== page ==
Friends of the Earth

Big win for Friends of the Earth

But Industry report misses two big points

The fossil fuel industry’s Centre of Decommissioning Australia has released a new report recommending government funding for a massive new industry in Western Australia, supporting a long-running Friends of the Earth (FoE) campaign.

The report, which was funded by the WA government, assesses various suitable locations in WA for a “Decommissioning Hub” for the “receival and dismantling” of most of Australia’s $60b legacy offshore oil and gas assets that need to be removed from the ocean and recycled.

In it’s 10th recommendation, the report says:

“It is recommended that Federal or State funding and loans are made available for infrastructure improvements to port facilities (and adjacent or service infrastructure) to better enable the establishment of the industry.”

FoE Offshore Fossil Gas Campaigner Jeff Waters said his organisation welcomed this admission from the industry.

FoE has been lobbying governments to fund worlds-best-practice, environmentally friendly decommissioning and recycling yards, with a departmental authority to supervise the activity, funded by an increase in the existing temporary decommissioning levy being charged to industry.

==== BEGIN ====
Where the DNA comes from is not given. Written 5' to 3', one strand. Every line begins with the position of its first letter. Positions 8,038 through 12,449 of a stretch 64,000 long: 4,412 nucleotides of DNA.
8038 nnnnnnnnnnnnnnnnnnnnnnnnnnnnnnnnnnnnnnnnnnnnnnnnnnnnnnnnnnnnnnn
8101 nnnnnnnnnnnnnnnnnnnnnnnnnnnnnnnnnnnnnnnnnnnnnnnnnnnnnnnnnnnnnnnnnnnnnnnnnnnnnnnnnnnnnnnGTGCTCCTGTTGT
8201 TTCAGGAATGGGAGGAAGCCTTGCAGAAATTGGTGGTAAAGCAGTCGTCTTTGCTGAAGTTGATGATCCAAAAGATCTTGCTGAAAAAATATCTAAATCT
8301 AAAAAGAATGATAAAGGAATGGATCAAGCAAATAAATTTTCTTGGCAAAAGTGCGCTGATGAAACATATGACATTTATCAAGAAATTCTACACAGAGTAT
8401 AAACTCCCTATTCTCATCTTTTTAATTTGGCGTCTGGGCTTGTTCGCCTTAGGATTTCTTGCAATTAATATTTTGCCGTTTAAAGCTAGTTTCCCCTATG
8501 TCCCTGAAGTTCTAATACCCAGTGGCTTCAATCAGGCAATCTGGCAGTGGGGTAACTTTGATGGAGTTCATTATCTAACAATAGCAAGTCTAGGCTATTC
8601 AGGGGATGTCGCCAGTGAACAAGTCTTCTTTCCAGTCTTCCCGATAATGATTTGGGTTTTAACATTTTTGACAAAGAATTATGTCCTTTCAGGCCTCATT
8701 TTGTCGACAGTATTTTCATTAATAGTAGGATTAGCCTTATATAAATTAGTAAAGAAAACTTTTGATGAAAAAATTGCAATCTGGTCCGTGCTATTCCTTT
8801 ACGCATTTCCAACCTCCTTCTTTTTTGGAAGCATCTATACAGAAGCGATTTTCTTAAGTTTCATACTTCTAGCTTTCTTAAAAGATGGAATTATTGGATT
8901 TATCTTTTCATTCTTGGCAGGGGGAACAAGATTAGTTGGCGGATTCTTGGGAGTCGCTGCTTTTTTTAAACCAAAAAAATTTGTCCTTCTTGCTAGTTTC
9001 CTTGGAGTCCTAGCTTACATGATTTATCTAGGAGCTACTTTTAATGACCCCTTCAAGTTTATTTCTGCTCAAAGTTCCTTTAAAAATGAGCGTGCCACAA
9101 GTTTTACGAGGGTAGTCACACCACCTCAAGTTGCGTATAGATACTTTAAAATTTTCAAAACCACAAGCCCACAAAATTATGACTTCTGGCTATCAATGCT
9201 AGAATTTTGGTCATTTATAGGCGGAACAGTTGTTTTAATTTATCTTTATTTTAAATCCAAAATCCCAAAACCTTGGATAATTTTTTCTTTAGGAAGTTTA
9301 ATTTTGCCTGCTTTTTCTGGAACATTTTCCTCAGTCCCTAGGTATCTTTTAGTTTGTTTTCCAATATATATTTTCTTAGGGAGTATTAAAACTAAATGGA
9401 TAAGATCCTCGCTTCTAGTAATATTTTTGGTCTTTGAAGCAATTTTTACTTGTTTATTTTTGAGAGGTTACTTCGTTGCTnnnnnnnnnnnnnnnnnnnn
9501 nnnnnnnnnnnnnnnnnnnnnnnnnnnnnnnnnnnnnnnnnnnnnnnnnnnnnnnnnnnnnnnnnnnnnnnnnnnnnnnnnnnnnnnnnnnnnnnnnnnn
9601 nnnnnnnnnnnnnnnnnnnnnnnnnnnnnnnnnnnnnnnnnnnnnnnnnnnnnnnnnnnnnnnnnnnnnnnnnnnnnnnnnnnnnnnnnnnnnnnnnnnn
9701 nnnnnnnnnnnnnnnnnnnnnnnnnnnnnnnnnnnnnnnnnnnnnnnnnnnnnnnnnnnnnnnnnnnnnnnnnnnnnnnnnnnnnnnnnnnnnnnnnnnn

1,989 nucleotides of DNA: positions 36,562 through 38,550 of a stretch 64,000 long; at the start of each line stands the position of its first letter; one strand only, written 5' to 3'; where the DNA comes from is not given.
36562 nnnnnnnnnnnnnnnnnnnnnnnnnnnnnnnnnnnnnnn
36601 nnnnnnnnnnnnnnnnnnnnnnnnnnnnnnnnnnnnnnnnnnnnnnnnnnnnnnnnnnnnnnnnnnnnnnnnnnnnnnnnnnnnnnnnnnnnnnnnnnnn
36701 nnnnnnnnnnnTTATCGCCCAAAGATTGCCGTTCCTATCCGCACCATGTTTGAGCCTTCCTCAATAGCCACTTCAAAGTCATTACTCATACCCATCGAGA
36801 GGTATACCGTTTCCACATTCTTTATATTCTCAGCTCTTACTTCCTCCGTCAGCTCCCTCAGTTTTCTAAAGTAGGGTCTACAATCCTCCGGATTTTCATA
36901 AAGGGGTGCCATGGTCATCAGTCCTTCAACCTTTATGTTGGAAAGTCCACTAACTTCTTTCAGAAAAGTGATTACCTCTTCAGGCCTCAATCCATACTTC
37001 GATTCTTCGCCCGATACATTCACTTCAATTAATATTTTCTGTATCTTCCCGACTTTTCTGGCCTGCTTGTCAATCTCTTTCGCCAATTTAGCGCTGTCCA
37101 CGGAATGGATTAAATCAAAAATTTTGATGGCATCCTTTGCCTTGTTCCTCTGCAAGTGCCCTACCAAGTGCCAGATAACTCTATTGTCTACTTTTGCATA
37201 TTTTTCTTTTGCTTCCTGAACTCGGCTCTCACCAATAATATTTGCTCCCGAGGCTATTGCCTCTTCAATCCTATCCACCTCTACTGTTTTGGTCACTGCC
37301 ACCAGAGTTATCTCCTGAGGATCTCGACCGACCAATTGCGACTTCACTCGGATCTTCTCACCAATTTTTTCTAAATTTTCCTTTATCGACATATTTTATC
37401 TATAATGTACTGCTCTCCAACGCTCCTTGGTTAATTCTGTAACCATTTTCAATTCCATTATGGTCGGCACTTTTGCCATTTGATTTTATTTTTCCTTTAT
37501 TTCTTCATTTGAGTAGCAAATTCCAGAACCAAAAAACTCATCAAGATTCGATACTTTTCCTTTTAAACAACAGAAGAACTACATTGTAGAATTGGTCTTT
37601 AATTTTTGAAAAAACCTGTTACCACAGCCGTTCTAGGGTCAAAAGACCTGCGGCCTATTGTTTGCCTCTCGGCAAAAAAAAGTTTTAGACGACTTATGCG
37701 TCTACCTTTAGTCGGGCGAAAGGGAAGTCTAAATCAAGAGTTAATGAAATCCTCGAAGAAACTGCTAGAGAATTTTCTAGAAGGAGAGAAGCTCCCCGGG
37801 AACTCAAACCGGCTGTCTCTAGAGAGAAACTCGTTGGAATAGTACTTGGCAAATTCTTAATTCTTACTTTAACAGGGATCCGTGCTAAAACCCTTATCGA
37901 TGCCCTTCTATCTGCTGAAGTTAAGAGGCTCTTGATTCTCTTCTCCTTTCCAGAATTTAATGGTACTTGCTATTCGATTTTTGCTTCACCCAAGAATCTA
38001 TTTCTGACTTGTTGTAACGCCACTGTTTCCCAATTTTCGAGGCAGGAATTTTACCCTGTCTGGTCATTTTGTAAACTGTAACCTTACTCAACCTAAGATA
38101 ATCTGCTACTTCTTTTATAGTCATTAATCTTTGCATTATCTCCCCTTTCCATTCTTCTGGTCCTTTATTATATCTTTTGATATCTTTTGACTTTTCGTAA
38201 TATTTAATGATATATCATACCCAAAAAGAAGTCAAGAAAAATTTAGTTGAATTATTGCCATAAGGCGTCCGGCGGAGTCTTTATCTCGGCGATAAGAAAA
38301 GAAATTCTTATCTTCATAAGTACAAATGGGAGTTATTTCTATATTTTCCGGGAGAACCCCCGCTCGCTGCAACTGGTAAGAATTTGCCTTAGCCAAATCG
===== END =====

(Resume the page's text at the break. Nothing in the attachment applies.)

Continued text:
But FoE is deeply concerned about the fact there is very little or no mention of recycling and the problem of removing and disposing of thousands of tonnes of hazardous radioactive material.

“There is only one, brief mention of recycling in the entire report, and then it is alongside landfill as an alternative for disposal,” Jeff Waters said.

The Australian government says there is the equivalent of 110 Sydney Harbour Bridges worth of steel involved.

“Clearly CODA and its industry funders have not calculated the value of the hundreds of thousands of tonnes of perfectly good steel, or the carbon footprint of not recycling it all.”

“CODA needs to go back to the drawing board and include a comprehensive plan for recycling the myriad materials that will be made available in the process.”

“And then there’s the matter of the mysteriously absent hazardous radioactive waste issue,” Jeff Waters said.

“A recent industry-funded CSIRO report said that there were thousands of tonnes of radioactive waste included in the clean-up, but they didn’t include thousands of kilometres of radioactive pipelines.”

“Industry, of course, will have to pay to safely remove and indefinitely store this waste as well,” Waters said.

Key Facts:

Industry acknowldges funding will need to be raised

But no mention of recycling

No mention of radioactive waste issue

/Public Release.